Social Product Development

Wednesday, June 2, 2010

Good Products Gone Bad

You don’t have to look far for stories of high-profile product catastrophes (see BP, Toyota, etc). Beyond their severe human and environmental effects, these failings shine a spotlight on product development. Creating viable, safe products entails solving a massive multi-dimensional constraint problem. You need to find the optimal mix of function, reliability, and aesthetics. But you need to do so quickly while thoroughly, with trusted yet cost-effective components, made with minimal manufacturing investment but without taking cheap shortcuts.And so on, and so on.

The sad fact is that sometimes these conflicting dynamics yield a product that fails to meet its expected level of quality with consequences ranging from trivial to fatal. To be clear, this discussion is not intended as critical commentary; it’s only to ask: can social product development help?

We’ve been writing for some time about the ways in which Web 2.0 methods can bring some great process advantages to product development and PLM. But, can these methods also act as a preventative safeguard against the release of under-performing goods?

What if, for example, a project team crowdsourced the validation process of a new component or system, called Project X. Within a secure workspace, guarded by proper access controls, the project manager would provide relevant product data, perhaps including CAD files, past FMEA (failure mode and effects analysis) approaches, and lessons learned from fielded equipment. The company might offer an incentive (a financial reward, public acknowledgement) to the community (which might be internal personnel with the requisite experience and knowledge, but who are not members of Project X) for the best validation approach offered. Previous attempts have been made along these lines. Commercial entities, such as OREDA, have been established for the purpose of aggregating and providing reliability best practices within specific industries. The difference is that this community-based alternative could offer a less costly approach.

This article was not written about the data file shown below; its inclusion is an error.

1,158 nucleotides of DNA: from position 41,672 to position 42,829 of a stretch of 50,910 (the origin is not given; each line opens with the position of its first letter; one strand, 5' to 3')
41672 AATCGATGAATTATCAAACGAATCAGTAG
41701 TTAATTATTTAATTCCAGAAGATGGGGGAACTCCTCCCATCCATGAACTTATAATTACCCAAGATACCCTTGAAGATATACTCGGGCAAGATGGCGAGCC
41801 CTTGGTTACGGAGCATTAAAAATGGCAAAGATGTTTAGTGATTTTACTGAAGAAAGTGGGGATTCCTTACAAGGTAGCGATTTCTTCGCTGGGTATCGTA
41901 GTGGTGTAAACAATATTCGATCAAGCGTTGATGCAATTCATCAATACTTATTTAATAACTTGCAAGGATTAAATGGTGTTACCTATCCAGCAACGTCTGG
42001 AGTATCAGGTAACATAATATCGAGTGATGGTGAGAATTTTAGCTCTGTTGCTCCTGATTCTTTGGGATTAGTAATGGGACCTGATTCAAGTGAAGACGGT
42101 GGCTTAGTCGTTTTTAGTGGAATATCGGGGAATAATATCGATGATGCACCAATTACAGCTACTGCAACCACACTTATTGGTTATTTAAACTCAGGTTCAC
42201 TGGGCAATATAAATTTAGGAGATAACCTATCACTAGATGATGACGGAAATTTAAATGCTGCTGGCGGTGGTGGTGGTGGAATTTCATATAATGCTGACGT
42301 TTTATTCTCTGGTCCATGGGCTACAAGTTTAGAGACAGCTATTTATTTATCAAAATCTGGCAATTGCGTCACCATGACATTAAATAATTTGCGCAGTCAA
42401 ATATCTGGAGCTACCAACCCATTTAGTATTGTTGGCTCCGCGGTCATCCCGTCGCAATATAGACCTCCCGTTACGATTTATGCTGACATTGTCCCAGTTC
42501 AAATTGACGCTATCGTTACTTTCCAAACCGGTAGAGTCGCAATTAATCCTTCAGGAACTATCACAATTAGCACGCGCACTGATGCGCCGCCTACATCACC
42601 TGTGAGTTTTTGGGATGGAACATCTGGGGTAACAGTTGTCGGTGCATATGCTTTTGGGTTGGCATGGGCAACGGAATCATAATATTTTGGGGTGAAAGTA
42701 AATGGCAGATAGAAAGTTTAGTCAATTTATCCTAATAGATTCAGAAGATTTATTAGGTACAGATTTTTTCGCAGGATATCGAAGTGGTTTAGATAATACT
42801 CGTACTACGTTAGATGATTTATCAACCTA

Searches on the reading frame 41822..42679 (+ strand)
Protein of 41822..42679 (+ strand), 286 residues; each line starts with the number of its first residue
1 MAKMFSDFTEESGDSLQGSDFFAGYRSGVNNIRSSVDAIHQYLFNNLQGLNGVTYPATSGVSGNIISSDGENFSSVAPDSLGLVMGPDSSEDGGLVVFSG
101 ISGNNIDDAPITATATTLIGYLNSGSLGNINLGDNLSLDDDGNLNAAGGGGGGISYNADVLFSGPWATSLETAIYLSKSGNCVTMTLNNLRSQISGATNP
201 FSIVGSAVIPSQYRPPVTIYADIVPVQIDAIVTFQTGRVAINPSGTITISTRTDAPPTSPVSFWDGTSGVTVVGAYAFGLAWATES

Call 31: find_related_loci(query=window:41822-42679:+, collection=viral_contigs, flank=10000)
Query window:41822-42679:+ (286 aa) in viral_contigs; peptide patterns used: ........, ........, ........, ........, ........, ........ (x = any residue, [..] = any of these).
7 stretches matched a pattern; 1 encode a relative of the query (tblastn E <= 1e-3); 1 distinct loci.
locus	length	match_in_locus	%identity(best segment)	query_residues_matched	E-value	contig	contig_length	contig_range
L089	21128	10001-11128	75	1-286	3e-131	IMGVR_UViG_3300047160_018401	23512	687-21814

Companies such as P&G are very active in this regard , so maybe it’s not too far-fetched. What do you think – could this alleviate some pressure in the realm of quality and reliability management?

On the lighter side, when it comes to bad products, I can’t help but think toy mogul Irwin Mainway pitching one of his top sellers, the “Bag O’Glass.” (You’ll have to endure an ad, but it’s worth it)


  1. Local Motors are one example of crowd sourcing for product development.

    There was a good article in Wired recently about new models of product development, all good opportunities for social PD ideas.

  2. Thanks Patrick. Looks like a really cool example.